As for why the film took so long to make, one of the reasons according to Mowchun is that “In the beginning we were in no rush to complete the film and we allowed the film to evolve organically. We would shoot for about a week and then assess our footage, rewriting scenes to be re-shot and often writing completing new scenes. The film's form and content and overall vision were never firmly established ahead of time; rather we relied on the many aspects of the filmmaking process to discover the psychological layers of the characters, the main themes and visual motifs as we went along.”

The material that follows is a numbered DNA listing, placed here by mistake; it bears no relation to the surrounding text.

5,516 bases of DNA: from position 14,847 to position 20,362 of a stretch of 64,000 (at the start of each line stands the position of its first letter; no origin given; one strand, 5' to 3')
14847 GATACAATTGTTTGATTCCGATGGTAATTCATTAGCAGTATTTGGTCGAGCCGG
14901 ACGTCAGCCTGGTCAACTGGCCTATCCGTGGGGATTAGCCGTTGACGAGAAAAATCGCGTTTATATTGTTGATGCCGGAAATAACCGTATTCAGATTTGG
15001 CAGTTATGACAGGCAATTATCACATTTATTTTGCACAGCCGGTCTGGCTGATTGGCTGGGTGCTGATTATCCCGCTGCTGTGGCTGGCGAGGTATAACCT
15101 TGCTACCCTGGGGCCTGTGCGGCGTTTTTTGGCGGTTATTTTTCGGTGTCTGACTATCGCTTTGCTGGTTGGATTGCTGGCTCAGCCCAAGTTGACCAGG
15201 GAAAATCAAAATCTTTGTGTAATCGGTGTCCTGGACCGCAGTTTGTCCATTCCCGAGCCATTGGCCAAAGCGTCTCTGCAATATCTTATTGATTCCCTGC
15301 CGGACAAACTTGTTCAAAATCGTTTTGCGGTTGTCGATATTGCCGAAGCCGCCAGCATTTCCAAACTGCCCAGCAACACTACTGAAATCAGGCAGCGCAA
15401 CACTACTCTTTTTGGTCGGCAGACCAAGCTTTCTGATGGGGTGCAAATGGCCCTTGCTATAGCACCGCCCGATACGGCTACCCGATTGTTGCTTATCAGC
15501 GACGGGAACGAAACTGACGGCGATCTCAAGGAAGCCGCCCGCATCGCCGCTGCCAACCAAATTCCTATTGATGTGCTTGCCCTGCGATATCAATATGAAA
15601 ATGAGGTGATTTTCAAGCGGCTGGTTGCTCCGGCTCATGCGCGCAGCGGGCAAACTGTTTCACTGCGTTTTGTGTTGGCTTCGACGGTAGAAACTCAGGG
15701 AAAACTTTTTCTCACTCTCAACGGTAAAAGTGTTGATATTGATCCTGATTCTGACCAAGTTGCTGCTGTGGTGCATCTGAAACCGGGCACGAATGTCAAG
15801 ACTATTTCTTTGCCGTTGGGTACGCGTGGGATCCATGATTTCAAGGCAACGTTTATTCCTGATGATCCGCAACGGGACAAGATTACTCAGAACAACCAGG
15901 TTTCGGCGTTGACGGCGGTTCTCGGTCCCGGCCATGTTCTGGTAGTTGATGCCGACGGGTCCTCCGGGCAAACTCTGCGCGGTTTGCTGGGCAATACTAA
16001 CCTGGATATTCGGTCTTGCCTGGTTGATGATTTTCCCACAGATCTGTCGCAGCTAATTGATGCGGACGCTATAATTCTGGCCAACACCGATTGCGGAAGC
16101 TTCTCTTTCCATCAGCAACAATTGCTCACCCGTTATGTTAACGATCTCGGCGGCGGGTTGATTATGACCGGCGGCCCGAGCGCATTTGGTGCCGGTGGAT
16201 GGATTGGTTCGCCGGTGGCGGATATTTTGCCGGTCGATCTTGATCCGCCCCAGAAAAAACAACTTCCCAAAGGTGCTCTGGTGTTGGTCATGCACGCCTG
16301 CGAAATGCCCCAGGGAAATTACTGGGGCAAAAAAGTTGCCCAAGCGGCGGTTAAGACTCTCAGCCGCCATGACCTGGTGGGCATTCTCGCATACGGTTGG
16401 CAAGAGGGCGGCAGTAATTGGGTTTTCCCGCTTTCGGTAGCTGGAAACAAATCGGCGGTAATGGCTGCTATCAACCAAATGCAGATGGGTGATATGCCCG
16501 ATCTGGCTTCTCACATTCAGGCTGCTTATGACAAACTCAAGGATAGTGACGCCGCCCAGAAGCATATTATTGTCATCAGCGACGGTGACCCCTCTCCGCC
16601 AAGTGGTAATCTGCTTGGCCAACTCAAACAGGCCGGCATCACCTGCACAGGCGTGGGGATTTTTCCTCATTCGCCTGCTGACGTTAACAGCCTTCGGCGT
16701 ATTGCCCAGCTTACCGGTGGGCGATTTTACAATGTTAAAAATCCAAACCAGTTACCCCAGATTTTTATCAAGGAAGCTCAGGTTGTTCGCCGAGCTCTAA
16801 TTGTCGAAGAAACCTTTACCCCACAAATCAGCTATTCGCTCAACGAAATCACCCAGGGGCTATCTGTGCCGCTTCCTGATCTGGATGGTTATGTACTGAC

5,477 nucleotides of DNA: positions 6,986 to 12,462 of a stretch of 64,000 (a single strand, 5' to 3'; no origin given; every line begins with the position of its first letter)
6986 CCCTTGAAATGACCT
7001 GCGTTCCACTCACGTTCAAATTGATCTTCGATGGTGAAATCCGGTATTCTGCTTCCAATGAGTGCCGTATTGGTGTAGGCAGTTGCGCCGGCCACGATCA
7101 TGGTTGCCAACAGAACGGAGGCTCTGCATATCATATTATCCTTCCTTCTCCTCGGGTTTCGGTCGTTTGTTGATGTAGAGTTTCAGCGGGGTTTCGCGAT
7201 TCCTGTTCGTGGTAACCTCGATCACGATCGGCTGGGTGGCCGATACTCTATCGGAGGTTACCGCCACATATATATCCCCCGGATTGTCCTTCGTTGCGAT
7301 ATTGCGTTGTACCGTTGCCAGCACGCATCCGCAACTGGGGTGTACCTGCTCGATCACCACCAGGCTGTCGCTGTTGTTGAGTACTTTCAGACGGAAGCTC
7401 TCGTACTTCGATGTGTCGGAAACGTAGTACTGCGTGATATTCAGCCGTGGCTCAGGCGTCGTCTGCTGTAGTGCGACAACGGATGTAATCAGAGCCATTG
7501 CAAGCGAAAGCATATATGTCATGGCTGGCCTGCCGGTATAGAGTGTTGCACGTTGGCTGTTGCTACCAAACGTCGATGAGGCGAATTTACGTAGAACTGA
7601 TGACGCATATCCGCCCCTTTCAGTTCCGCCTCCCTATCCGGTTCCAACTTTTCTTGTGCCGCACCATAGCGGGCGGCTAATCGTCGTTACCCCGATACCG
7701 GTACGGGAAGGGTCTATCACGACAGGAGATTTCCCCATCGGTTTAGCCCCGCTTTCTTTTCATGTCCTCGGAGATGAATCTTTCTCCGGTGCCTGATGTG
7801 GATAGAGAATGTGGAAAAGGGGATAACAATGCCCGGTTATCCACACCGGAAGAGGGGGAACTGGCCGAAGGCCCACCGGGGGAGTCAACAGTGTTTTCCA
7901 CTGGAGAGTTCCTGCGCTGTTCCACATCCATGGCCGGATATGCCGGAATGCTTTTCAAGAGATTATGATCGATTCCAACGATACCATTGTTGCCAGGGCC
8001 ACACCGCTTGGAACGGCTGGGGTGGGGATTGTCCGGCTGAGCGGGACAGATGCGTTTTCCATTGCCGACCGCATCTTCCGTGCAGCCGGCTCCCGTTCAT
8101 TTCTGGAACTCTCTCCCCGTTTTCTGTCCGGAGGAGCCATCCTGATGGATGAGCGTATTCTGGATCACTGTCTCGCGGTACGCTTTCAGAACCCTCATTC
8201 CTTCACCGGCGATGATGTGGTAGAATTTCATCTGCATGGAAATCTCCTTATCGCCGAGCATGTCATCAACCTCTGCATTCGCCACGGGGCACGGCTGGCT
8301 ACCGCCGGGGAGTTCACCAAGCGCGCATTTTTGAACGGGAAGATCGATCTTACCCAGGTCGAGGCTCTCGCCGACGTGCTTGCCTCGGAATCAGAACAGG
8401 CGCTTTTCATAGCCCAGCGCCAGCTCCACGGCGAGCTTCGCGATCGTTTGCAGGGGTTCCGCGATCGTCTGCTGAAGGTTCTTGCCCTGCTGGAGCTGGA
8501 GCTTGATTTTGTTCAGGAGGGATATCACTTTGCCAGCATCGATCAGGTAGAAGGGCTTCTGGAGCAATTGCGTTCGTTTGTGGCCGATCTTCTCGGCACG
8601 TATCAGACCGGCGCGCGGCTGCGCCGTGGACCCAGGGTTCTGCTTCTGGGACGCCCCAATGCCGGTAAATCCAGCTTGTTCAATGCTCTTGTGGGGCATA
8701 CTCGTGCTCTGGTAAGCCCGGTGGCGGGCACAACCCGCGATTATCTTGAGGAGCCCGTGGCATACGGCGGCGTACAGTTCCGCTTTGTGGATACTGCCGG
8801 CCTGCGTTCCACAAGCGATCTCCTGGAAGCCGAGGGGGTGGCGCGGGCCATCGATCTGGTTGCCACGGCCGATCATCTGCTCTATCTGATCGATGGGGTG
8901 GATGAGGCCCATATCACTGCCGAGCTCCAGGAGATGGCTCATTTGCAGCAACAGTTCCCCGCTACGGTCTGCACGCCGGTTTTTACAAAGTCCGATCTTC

Eskin and Mowchun are now submitting World to Come to many film festivals, and are hopeful that Winnipeg ‘s Cinematheque will screen the drama. This would afford the film’s cast and crew, who shot the film here years ago, the opportunity of seeing the long-gestating project.

The film was shortlisted at the SUNDANCE FILM FESTIVAL earlier this year. The film stars Leah Pasuta wife of former Winnipeg Mayor, Sam Katz.